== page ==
#9: Post by Paul_Pratt (original poster) »

These days I only buy machines that are destined for the scrap heap. The first reason is the obvious challenge of finding and/or fabricating spares and learning a new skill, secondly the prices of half-decent machines these days are sky high so it is just not worth it.

I spent a few hours on friday tearing the machine down and now have a better idea of the condition.

First the pleasant news, the groups seem to be ok, just very dirty. What I was not expecting to see was a Gaggia style piston that slides up and down through the gasket stack. The piston is not the same size as Gaggia. Now something else that was interesting, is you can see a rod that sticks up at the front of the group, when the lever snaps down at the compressed position it pushes on that rod and opens the water to the group - a bit like the TOF groups used on La San Marcos.



Because this machine is so huge and heavy I had to get my chain hoist out, here you can see the heating element flange and the lifting straps I used.



My main focus was the get the groups off so I could see the damage to the frame, the first things to come off were all the steam taps, sight glass fittings etc...these were really difficult and undoubtedly been there since the machine was built. The trick was lots of heat, with extra heat for good measure. I was so close to getting the sight glass out unbroken but alas it was not to be. Luckily it seems to be a standard 12mm tube.

Once all the bits came off I chucked them in a hot bath of Urnex for an hour or so and I ended up with this, a box of junk :D



Once all the taps and fittings were off the front, the only thing holding the main front panel in place were the groups. The group nuts and bolts were just rusty nubs that all sheered off as soon as the spanner even looked at them. Anyway the groups came off with a lot of extra heat and persuasion and I was finally able to get the main panel off.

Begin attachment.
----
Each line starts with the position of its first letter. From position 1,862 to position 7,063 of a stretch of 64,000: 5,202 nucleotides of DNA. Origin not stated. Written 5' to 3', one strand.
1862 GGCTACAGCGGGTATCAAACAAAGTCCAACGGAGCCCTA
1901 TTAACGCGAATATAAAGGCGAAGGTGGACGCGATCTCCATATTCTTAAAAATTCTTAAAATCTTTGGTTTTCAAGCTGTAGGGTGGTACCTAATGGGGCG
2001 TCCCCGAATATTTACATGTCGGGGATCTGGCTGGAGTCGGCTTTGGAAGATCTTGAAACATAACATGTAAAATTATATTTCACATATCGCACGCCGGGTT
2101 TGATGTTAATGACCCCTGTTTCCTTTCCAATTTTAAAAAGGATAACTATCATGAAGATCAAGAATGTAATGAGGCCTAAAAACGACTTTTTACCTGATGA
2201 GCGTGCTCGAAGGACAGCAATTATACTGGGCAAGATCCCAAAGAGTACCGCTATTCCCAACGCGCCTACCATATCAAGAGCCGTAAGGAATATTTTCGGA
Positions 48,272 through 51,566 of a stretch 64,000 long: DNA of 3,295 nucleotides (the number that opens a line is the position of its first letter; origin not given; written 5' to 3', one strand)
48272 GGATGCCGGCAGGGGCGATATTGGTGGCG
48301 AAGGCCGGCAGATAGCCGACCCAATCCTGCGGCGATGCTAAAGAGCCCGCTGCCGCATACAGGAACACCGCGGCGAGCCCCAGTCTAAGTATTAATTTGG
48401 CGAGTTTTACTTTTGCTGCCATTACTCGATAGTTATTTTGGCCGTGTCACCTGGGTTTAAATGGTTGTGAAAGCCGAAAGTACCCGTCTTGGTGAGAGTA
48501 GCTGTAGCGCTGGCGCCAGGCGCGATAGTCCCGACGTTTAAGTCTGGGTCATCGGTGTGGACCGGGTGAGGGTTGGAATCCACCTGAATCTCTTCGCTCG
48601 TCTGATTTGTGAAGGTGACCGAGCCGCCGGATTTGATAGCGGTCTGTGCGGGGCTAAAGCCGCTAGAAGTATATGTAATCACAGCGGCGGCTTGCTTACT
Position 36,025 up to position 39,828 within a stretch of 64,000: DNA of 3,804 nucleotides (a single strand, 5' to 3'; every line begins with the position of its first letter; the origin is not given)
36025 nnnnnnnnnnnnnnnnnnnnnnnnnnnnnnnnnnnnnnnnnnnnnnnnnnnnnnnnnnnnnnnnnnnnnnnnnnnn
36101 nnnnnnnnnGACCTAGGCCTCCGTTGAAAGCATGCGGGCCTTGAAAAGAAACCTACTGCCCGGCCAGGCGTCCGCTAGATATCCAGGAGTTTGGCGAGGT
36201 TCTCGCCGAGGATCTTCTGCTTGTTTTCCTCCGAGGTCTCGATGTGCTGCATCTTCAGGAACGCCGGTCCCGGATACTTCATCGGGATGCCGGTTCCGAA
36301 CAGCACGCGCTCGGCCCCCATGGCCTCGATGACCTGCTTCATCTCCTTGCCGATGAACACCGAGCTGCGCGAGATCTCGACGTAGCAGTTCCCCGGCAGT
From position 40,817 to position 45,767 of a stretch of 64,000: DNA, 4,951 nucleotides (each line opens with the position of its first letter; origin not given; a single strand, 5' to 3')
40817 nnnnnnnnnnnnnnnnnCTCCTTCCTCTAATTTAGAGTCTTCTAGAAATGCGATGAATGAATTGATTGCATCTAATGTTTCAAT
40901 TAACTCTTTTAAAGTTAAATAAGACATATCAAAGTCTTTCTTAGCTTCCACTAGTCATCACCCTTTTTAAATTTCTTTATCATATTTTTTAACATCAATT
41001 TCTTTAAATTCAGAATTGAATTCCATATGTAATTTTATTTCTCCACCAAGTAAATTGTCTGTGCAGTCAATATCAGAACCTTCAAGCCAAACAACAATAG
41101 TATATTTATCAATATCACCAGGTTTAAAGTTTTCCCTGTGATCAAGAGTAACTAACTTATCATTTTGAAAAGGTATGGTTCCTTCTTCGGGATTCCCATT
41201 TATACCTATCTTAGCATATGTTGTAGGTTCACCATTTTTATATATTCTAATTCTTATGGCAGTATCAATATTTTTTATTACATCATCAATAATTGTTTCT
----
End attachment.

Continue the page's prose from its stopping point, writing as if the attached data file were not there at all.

I was left with this, viewer discretion is advised...





It doesn't get much better inside the boiler either..



Absolutely every orifice was blocked with scale, these are the group dipper tubes.



The heating element..




Before I cut the boiler out from the frame I made sure that I took as many measurements as I could so I can have any hope of rebuilding the machine. The position of the boiler in the frame is critical, if I get that wrong then nothing will line up and the main outer body panel will not go back on. With my datum points measured and re-measured it was time to separate the boiler and the frame and here was the result.



So not much to work with but better than nothing. The boiler and most other bits are now having an acid bath and the groups will be soaking in urnex for a few days.

Apart from cleaning, my next big jobs will be dealing with the rusted and corroded studs on the group flanges and the boiler end plate and then I'll sandblast the frame and start looking for suitable metal to use for the missing parts of the frame.

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zeb

#10: Post by zeb »

Nothing interesting to say Paul, but I just wanted to say that I was here, I saw what you did, and wow ;)